A Guide to sensory circuits
What are sensory circuits?
Sensory circuits are physical activities that help to alert, organise and then relax the senses of children so that they are ready to take part in activities and one-to-one work. Participating in a short sensory motor circuit is a great way to alert or calm children to settle them into and throughout the day.
The circuit needs to incorporate the 3 stages,
Alerting, Organizing and Calming.
For children with low arousal you will concentrate mainly on alert and for children who are highly aroused, concentrate on the calming activities.
To focus concentration in readiness for the days learning.
Encourage the development of sensory processing skills.
Help with progression in self-regulating arousal levels.
Help to develop sensory motor difficulties (including praxis)
Who will a Sensory Circuit Help?
Sensory circuits will help anyone that presents with any of these behaviours and difficulties:
Examples of some equipment that can be found at home
• Skipping rope
• Trampette / Trampoline
• Yoga mats
• Bean bags
The aim of the alerting activities is to provide VESTIBULAR and PROPRIOCEPTIVE input to make the child more aroused and ready for learning.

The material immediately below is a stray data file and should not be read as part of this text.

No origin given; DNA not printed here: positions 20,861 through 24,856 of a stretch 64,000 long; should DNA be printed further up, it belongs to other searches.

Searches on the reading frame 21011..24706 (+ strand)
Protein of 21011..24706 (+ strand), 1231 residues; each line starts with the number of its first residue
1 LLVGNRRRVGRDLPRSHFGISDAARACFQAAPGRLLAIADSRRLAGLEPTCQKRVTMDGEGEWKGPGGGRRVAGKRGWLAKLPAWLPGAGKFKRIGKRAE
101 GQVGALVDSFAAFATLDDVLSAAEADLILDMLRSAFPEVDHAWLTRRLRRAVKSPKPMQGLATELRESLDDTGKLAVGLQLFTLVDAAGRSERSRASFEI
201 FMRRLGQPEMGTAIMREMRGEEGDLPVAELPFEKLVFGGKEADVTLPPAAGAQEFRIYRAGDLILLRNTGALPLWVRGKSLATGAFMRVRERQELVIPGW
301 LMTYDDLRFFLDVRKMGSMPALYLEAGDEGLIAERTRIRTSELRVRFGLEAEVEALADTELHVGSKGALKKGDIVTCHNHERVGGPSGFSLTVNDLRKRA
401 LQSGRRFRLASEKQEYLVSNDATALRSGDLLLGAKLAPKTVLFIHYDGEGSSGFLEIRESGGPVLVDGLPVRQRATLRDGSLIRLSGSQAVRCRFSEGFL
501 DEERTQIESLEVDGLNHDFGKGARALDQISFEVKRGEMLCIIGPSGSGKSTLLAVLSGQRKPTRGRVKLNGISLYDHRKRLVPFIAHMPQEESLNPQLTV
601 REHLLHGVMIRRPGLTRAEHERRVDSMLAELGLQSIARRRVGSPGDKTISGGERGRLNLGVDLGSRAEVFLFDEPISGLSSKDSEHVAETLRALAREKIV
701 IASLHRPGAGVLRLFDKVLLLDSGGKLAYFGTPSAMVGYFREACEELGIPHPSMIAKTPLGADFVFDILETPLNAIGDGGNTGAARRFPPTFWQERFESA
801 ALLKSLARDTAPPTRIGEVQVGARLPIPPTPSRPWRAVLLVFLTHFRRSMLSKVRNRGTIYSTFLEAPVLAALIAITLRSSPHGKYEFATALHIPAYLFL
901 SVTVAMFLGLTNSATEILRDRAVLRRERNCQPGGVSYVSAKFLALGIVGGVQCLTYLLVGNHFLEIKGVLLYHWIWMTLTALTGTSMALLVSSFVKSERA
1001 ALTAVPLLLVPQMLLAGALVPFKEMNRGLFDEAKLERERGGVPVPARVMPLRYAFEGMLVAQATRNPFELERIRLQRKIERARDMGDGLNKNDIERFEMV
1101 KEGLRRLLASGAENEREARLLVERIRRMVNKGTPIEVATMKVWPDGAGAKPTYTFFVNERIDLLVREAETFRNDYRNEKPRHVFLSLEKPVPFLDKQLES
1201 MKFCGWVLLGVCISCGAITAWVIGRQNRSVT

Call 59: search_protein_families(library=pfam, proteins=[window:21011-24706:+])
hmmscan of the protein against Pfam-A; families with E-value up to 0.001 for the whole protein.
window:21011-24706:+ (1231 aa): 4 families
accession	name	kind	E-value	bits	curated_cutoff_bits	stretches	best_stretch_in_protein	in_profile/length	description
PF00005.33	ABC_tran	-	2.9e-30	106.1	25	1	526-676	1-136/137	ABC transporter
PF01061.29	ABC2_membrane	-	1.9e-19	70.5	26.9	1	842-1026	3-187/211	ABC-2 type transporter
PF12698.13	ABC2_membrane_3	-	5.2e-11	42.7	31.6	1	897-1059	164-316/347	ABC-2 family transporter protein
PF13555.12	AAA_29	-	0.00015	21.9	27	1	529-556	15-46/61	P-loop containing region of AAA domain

Vestibular input is the sense of movement, centered in the inner ear. Any type of movement will stimulate the vestibular receptors, but spinning, swinging, and hanging upside down provide the most intense, longest lasting input. DO NOT add a lot of vestibular activities if the child struggles with excessive movement.
Here are a few examples of vestibular activities you could put into a sensory circuit:
Proprioceptive input (sensations from joints, muscles and connective tissues that underlie body awareness) can be obtained by lifting, pushing, and pulling heavy objects, including your own weight. A child can also stimulate the proprioceptive sense by engaging in activities that push joints together like pushing something heavy or pull joints apart like hanging from monkey bars.
Here are a few examples of proprioceptive activities you could put into a sensory circuit:
ANY VESTIBULAR ACTIVITY SHOULD BE FOLLOWED BY A PROPRIOCEPTIVE ACTIVITY.
The aim of these activities is to provide challenges involving multi-sensory processing, for example balancing and moving, throwing and balancing.
Here are a few examples of organising activities that could be put into a sensory circuit:
All of these activities provide sensory input, whilst also providing help with praxis.
The aim of calming activities is the most important. The calming activities provide input to ensure that as children finish the circuit they are calm and centred and ready for the day as possible. If a child is partaking in a sensory circuit due to being under-aroused then do not complete too many calming activities otherwise this will reduce their arousal levels again.
Here are a few examples of calming activities that could be put into a sensory circuit: